Sunday, 17 October 2021

The Lord High Treasurer of the United Kingdom

 

Conventional wisdom, Wikipedia, and just about every reference book, would have you believe that the Great Office of State known as the Lord High Treasurer of the United Kingdom [1] is in commission, and that Boris is First Lord Commissioner thereof.

Conventional wisdom, Wikipedia, and far too many reference books are wrong. The office of Lord High Treasurer of the United Kingdom is, and always has been since its creation, vacant.

But first, some history.

The Lord High Treasurer of England

The first and third (probably in both cases) Lord High Treasurer of England was Nigel [2], the then Lord Bishop of Ely, between both 1126-1133 and 1154-1158. He seems to have also been some sort of tresorial equivalent in Normandy too. Whether or not this office was that of Lord High Treasurer, or simply Treasurer, remains unclear - a lack of clarity which may indeed descend to the present day.

Over time this office amassed considerable power, with a subordinate, the Under-Treasurer and Chancellor of the Exchequer [3], and ranking as a Great Office of State behind the Lord High Chancellor [4]. Initially they formed a vaguely co-equal part of what became the Court of the Exchequer: after all, if you owed money to the King, and couldn't pay because someone else owed you money then perhaps it was worth the King settling that dispute?

In time the Court of Exchequer, headed by the Chief Baron [5] and staffed by the Barons thereof, became a fully-fledged court in Westminster Hall, and the Lord High Treasurer and the Chancellor [6] ran the money side of things. Those interested in this should look into the wonderfully bizarre world of the Pipe Office, you will not be disappointed.

However, as noted in Anson [7] the Lord High Treasurership was actually always conferred as a pair of offices: the Lord High one by granting a wand of office [8] and the office of Treasurer of the Exchequer by Letters Patent. And it is to that pairing that we shall return.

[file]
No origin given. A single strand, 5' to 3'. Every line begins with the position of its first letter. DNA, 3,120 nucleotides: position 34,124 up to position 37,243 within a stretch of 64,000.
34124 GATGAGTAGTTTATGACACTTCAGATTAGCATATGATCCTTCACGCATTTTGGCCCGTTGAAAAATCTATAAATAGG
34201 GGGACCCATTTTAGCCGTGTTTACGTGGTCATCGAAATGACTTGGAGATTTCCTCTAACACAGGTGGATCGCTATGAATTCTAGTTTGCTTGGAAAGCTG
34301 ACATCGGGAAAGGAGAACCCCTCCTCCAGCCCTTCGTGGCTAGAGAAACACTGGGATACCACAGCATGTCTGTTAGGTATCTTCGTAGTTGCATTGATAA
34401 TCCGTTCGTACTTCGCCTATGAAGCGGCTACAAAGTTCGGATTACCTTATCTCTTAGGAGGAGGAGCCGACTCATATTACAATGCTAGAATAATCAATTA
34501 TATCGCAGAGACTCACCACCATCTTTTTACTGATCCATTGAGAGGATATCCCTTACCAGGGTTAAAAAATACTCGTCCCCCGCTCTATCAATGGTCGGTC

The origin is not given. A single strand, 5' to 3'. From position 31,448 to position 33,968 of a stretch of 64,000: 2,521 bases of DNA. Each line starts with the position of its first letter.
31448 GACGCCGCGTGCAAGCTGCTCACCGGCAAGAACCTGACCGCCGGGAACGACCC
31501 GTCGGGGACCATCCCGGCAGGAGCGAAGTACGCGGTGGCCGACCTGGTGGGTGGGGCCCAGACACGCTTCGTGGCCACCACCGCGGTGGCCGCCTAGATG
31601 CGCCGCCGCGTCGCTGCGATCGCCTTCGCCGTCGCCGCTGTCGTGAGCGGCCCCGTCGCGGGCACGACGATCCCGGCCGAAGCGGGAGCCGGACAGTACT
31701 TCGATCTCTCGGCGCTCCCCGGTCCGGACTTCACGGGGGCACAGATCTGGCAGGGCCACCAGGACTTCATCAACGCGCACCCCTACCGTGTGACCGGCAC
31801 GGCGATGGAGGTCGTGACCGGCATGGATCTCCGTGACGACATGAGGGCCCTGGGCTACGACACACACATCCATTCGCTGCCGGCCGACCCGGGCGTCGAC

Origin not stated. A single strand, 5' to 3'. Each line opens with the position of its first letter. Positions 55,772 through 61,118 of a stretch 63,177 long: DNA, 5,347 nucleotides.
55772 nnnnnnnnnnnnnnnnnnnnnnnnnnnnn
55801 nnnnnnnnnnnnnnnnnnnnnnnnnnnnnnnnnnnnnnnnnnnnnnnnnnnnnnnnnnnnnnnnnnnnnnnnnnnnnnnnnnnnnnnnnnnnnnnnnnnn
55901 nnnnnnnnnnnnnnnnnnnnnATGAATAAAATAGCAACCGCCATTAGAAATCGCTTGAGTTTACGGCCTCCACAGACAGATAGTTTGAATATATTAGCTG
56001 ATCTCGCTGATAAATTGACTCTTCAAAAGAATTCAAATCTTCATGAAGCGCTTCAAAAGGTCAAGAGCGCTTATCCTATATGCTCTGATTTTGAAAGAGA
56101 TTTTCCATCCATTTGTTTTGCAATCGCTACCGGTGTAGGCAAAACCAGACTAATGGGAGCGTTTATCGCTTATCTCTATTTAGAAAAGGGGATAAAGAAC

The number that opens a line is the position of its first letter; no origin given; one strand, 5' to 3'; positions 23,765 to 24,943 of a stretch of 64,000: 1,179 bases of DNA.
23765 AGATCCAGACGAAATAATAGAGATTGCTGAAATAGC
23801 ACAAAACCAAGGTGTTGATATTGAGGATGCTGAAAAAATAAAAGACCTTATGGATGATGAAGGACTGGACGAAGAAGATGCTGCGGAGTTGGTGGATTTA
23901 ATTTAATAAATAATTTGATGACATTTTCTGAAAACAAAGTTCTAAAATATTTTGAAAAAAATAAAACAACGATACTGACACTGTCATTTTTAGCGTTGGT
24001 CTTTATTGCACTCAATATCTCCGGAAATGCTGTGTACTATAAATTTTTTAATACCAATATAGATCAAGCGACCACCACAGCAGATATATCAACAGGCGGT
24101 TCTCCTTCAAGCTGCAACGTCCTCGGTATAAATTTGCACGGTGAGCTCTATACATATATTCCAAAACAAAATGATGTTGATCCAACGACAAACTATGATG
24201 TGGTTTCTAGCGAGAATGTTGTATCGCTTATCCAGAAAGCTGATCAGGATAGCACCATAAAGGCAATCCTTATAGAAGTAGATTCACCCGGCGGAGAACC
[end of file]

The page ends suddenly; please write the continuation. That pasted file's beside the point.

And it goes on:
Letters Patent in the Modern Day


These were the Letters Patent that formally, inter alia, appointed Boris Johnson as First Lord. But there is a key sentence which kicked this whole journey off and let to my discovery.

Mid-way down, one will notice that the Patent says 
from time to time during the vacancy of the Office of Lord High Treasurer of the United Kingdom

and a bit later references 

Commissioners of Our Treasury of the United Kingdom

Alone, these two phrases would say nothing. But we contrast these with those from the Letters Patent appointing Lords Commissioners of the Admiralty [9] which say

Commissioners for executing the Office of Lord High Admiral [my emphasis]

Already we have an hint of a difference.

Treatment in Statutes

Before we dive into the legislation, and find that there indeed is a difference, a quick look at a few statutes buttresses this idea of a difference. Firstly, the Encouragement of Fisheries Act 1775 [10] at section 19 has

 impowered by the lord high admiral or any other person whatsoever

at a time when the office of Lord High Admiral was undoubtedly in commission, but at section 35 has

high treasurer of Great Britain, or the commissioners of the treasury for the time being.

A similar formulation is found in the Stamp Act 1765 [11]. Keeping the theme going the Act 20 Vict. cap. 1 has (for the Lord High Admiral)

Commissioners for executing the Office of Lord High Admiral

and so does the Act 13 Geo. II. cap. 17.

So great care was being taken both before an after the Union with Ireland to refer to the Commissioners for the Treasury and the Commissioners for executing the Office of  Lord High Admiral in different ways.